When I decided to write an article about what our community was doing during this lockdown period, I said to myself, gee, being cooped up inside for nearly 2 months, (since March 13 to be exact) what could I write about. Well, I could write about how the lockdown affected my wife and I and then move on to how it has affected our community here at Beacon Terrace. With that in mind, allow me to share how we are coping.
As far as we are doing as a couple in isolation, we are doing our best to stretch and exercise at least 5-6 days out of the week. Must stay physically fit. I am back to doing Sudoku puzzles as well as reading more than I was. Even convinced my wife to start doing the Sudoku puzzles! As a matter of fact, I share the puzzle with my daughter and the three of us are in competition to see who finishes first. Need to stay mentally alert as well. We have been video calling our son and daughter several times a week so as to not feel cut off from everyone.
Once or twice a week I drive up to our mailbox (normally I would walk but the car needs exercise too so that the battery doesn’t die) to pick up the mail which I immediately bring home and faithfully follow all the guidelines about wiping it down and only bringing inside what needs to be brought in, throwing the envelopes, boxes, and what have you that the mail came in into the trash barrel.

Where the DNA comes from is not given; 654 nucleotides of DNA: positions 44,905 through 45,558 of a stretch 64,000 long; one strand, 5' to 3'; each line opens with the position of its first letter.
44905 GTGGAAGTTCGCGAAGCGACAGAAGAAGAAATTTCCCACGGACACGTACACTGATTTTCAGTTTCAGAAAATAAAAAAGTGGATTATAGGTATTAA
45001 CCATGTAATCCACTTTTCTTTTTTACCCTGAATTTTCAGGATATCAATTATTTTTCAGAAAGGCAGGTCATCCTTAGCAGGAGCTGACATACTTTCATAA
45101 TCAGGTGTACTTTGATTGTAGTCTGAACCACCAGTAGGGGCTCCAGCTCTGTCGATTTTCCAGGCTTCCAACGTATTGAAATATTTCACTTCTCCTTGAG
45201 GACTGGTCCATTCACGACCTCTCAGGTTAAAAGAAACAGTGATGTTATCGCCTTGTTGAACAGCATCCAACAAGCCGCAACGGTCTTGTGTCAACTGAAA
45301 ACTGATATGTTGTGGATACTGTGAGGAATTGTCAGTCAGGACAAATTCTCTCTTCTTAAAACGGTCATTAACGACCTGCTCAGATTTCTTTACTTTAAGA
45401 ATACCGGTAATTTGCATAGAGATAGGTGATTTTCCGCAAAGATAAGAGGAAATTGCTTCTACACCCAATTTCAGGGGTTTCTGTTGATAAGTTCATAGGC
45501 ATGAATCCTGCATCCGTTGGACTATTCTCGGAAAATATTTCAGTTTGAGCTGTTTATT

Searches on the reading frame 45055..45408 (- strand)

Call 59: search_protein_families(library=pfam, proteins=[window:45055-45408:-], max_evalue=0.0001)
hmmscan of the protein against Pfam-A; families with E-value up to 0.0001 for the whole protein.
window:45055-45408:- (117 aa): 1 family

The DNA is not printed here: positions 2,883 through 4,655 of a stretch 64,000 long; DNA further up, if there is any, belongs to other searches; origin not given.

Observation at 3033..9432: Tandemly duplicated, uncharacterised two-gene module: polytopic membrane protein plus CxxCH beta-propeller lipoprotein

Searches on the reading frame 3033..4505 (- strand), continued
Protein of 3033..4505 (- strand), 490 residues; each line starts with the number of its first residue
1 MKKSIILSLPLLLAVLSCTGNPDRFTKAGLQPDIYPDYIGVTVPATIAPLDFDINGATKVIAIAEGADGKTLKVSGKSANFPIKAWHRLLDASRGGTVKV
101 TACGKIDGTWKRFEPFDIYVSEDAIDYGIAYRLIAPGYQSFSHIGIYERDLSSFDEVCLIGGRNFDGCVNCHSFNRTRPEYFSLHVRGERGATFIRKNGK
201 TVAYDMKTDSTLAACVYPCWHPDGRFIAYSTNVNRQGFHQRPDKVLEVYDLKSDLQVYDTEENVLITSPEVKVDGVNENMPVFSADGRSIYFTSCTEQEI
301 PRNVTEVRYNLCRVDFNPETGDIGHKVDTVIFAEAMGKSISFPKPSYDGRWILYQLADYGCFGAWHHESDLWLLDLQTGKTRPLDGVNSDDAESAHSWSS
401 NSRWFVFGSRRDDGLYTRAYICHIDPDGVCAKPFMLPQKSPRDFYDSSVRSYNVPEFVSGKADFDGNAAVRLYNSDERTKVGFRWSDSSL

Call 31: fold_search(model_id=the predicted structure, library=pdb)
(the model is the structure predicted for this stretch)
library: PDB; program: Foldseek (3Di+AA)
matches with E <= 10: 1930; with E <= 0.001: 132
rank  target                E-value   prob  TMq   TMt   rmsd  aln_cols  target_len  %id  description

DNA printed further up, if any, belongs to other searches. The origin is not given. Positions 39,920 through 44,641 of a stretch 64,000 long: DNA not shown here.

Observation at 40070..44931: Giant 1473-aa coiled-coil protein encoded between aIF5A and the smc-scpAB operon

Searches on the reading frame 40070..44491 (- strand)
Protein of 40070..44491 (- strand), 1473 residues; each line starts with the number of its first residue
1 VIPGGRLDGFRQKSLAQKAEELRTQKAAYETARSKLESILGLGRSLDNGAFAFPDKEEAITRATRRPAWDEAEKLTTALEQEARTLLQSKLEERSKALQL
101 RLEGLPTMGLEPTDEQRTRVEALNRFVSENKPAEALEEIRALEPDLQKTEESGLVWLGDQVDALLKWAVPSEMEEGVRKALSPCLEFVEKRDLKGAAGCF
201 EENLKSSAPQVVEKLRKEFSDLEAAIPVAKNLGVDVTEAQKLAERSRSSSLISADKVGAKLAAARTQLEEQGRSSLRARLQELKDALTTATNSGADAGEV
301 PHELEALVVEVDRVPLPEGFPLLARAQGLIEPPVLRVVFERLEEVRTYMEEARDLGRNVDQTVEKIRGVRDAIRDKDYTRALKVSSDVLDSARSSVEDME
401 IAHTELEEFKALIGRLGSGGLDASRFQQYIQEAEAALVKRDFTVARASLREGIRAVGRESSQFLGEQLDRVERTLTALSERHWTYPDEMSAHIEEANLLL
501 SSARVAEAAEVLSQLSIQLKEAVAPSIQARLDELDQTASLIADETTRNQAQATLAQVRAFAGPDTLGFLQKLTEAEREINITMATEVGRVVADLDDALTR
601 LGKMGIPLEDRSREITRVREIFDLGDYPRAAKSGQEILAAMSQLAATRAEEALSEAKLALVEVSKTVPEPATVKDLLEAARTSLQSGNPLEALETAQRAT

As for our groceries, some things I have ordered through the mail while basic staples like bread, milk and such, our daughter gets at the store about every ten days to two weeks to make sure we have enough groceries on hand. Those also go through a thorough wipe down before entering the house with the bags and so forth going into the trash container kept outside.
Even though we do not go outside other than for a walk once or twice a day, we are constantly washing our hands and attempting to keep both our minds and bodies active.
I am not saying we are paranoid about this whole Coronavirus situation, but with both of us turning 80 and 82 later this year, who are we to take chances? I do not watch the news 24/7 which some people do, but I do know from the times I do check on it, that this is not a disease either of us want nor intend to become infected by, at least if we can avoid it.
Okay, so much about how we are handling being stuck in the house 24/7 for going on two months now. Let me now discuss how our community of 297 homes of which 70 percent of our residents are still here and have not gone north, are handling this “stay at home” order.
My wife and I teach line dancing here in the park. Our students are other residents who do it for fun and to have some easy form of physical exercise. An added benefit is that it helps take the mind off what all is going on outside our community and across the world.
Remember that old trick we used to do when we were kids – Rubbing our bellies while also rubbing our heads but rubbing the head one way and your belly the opposite way? Well, line dancing requires similar concentration. The mind must remember the steps to line dancing and get the message to the feet so that both are in coordination. Hence, line dancing keeps one fit both mentally and physically.